Inspiring New Connections

Youth from five ancillary organizations visited Amarillo for the 2017 Bank of America Youth Excellence Seminar.

The American Quarter Horse Journal

Youth from various equine associations participate in a group activity. (Journal photo)

A year of intense outreach efforts by AQHYA officers paid off at the 2017 Bank of America Youth Excellence Seminar July 11-13 in Amarillo.

Members of AQHYA’s public outreach committee spent their terms connecting with fellow youth from other equine organizations. The response they received was overwhelmingly positive, says McKenzie Merritt, 2016-17 AQHYA first vice president.

“We set a goal at the beginning of the year to have at least 10 youth kids attend the YES conference from an association that was not a primary association of AQHYA,” McKenzie says. “We nearly doubled our goal and had 18 kids come this year.”

The committee’s 2017 success is just the beginning of what McKenzie hopes will become a continuous focus on improving AQHYA members’ relationships with youth equine enthusiasts of all backgrounds. YES will be at the center of the campaign, she says.

“Our goal for starting this outreach so heavily this year is that we would love to make the Youth Excellence Seminar an equine industry-wide seminar,” McKenzie says.

During the past year, outreach committee members communicated with youth involved with cattle-based organizations, such the National Cutting Horse Association and the National Versatility Ranch Horse Association, as well as members of other breed associations, including the Pinto Horse Association of America, American Paint Horse Association, International Buckskin Horse Association, Palomino Horse Breeders of America, American Morgan Horse Association and Arabian Horse Association.

The AQHYA officers also founded a partnership with the United States Equestrian Federation and maintained connections with 4-H and FFA members on local, state and national levels.

The improved connections will allow youth from different organizations to work cooperatively and efficiently for long-term positive change, McKenzie says.

“As separate organizations, we’re not going to create real, sustainable solutions,” McKenzie says. “As six or seven associations, we can compare, and solutions are going to come easy and fast.”

Collective brainstorming provides members of different organizations the opportunity to explore outreach options they may not have previously considered, says Sarah Kucza, American Morgan Horse Youth Council president.

“It’s very interesting to hear (AQHYA members) have kind of the same problems as us,” Sarah says.

Sarah learned about YES about a month before the event, so she was AMHA’s sole youth representative. She hopes to encourage more AMHA members to participate in YES in the future, cultivating a stronger bond between youth and their organization, she says.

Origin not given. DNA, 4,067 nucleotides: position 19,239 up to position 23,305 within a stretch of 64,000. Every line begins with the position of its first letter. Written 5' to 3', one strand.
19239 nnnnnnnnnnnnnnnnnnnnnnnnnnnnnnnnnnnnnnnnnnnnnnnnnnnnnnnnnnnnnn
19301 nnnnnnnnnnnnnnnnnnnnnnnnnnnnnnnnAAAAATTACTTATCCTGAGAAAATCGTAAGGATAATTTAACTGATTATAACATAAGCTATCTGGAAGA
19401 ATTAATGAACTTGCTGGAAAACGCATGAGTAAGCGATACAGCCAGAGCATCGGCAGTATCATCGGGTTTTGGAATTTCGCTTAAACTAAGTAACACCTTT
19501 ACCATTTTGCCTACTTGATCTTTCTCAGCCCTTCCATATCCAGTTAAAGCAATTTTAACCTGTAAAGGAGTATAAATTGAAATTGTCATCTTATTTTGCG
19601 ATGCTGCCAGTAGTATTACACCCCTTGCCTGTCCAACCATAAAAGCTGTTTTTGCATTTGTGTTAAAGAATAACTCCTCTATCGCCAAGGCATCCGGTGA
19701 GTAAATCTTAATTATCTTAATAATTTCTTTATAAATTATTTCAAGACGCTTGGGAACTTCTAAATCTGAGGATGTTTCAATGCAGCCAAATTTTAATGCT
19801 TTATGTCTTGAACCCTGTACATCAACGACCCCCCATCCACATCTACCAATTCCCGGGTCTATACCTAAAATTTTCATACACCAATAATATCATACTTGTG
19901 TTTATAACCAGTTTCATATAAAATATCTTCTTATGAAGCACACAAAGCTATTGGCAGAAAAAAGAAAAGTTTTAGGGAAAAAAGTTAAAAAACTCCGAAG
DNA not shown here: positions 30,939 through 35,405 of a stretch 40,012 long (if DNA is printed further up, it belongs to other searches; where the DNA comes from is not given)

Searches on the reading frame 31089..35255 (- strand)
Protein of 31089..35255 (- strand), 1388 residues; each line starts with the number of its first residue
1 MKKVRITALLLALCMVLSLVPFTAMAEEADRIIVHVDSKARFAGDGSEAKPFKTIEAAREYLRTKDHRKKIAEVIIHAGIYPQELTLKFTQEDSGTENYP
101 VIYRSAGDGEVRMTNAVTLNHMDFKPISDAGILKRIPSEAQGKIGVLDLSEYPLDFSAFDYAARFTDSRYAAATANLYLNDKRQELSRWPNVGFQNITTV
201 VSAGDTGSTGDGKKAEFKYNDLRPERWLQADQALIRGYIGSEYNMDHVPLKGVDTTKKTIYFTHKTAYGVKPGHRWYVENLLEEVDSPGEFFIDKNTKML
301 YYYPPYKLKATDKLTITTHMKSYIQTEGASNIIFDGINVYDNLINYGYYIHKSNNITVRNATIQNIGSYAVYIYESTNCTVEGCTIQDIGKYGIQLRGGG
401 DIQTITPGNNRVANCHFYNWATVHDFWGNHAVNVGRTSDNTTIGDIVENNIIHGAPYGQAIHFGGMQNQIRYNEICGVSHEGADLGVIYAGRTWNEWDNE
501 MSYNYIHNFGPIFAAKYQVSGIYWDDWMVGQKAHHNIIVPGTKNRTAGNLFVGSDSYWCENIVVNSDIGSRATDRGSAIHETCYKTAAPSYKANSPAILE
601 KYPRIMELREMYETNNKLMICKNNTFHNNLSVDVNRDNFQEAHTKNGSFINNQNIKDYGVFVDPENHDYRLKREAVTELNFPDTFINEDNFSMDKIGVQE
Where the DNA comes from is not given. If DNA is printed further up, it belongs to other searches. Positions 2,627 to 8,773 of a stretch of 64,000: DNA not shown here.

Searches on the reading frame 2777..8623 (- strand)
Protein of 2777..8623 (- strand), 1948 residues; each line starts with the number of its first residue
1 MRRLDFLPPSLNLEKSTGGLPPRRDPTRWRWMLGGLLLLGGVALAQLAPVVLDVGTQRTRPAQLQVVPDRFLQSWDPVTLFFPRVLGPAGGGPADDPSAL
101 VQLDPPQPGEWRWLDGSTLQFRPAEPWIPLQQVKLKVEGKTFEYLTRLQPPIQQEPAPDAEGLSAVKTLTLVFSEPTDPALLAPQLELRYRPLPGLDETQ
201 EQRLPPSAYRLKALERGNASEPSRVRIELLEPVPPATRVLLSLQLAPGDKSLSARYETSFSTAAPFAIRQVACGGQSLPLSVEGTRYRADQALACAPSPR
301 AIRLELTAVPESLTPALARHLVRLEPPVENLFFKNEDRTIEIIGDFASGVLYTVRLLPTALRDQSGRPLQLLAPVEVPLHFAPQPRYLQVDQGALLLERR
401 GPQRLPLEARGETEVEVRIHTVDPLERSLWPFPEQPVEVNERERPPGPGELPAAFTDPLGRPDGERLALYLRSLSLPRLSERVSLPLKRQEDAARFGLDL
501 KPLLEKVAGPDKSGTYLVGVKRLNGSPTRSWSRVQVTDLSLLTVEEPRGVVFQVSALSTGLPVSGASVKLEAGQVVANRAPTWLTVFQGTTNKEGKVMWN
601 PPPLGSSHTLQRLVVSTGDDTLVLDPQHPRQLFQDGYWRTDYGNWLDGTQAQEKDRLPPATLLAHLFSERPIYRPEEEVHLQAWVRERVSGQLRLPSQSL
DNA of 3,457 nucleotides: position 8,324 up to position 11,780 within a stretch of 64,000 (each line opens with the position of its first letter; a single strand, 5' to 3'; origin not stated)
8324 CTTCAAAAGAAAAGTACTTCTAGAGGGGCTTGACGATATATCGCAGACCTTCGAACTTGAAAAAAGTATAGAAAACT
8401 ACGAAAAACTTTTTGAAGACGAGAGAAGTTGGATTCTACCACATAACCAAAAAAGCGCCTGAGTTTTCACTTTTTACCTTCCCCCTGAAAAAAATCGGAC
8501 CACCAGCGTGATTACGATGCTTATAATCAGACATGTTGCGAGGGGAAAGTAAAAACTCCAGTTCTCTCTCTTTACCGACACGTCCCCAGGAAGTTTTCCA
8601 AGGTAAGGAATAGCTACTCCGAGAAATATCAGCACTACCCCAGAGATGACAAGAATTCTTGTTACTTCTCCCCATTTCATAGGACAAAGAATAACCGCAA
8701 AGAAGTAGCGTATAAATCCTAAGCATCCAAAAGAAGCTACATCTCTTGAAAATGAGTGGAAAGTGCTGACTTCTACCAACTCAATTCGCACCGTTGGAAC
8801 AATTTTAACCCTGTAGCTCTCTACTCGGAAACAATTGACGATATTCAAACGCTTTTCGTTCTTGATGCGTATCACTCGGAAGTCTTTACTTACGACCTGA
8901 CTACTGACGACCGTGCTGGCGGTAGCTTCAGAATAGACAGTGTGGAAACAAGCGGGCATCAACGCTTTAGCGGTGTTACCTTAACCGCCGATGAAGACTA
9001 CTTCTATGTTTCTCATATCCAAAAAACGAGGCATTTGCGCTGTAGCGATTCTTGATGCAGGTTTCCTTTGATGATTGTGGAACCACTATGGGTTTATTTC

“This year was just kind of an experiment,” Sarah says. “We just had a great time learning and meeting so many new faces. We’ve really enjoyed it.”

In addition to listening to YES speakers and participating in group breakout sessions, participants learned from examples set by their peers, says Gianna Pietrafeso, National Cutting Horse Youth Association president.

“What I thought was really important was how (AQHYA officers) ran the meetings, how everyone had their own voice,” Gianna says.

In addition to learning new leadership strategies, YES was the perfect time for the newly elected NCHYA officers to bond, which will allow them to serve their organization more successfully, Gianna adds.

“How we run things and how we get all our kids involved is really important to us,” Gianna says. “I think next year, after our other members hear about this, we’ll have a bigger group.”

For National Reining Horse Youth Association officers, YES is an annual outing, says Morgan Knerr, NRHYA president.

Three of NRHYA’s five national officers attended this year’s event in search of ideas to improve their organization, Morgan says. They will leave Amarillo with new options for member activities as well as fresh strategies leadership and meeting organization strategies, she adds.

“I love meeting all the different officers and seeing how they think,” Morgan says. “I like how they have been running everything. It has been very smooth.”

Ultimately, the magnitude of AQHYA’s success depends on its members’ ability to transcend boundaries and reach beyond what is easy and expected to create a welcoming atmosphere, McKenzie says.

“The bottom line is, as an equine industry, we are not a universal industry,” McKenzie says. “We are a small industry that impacts the people who have been involved in it. If we don’t come together, and if we don’t just accept each other as we are, then we just have these big gaps.

“It doesn’t matter what association you’re from,” she adds. “You’re in the equine industry, and you’re loving every day of it.”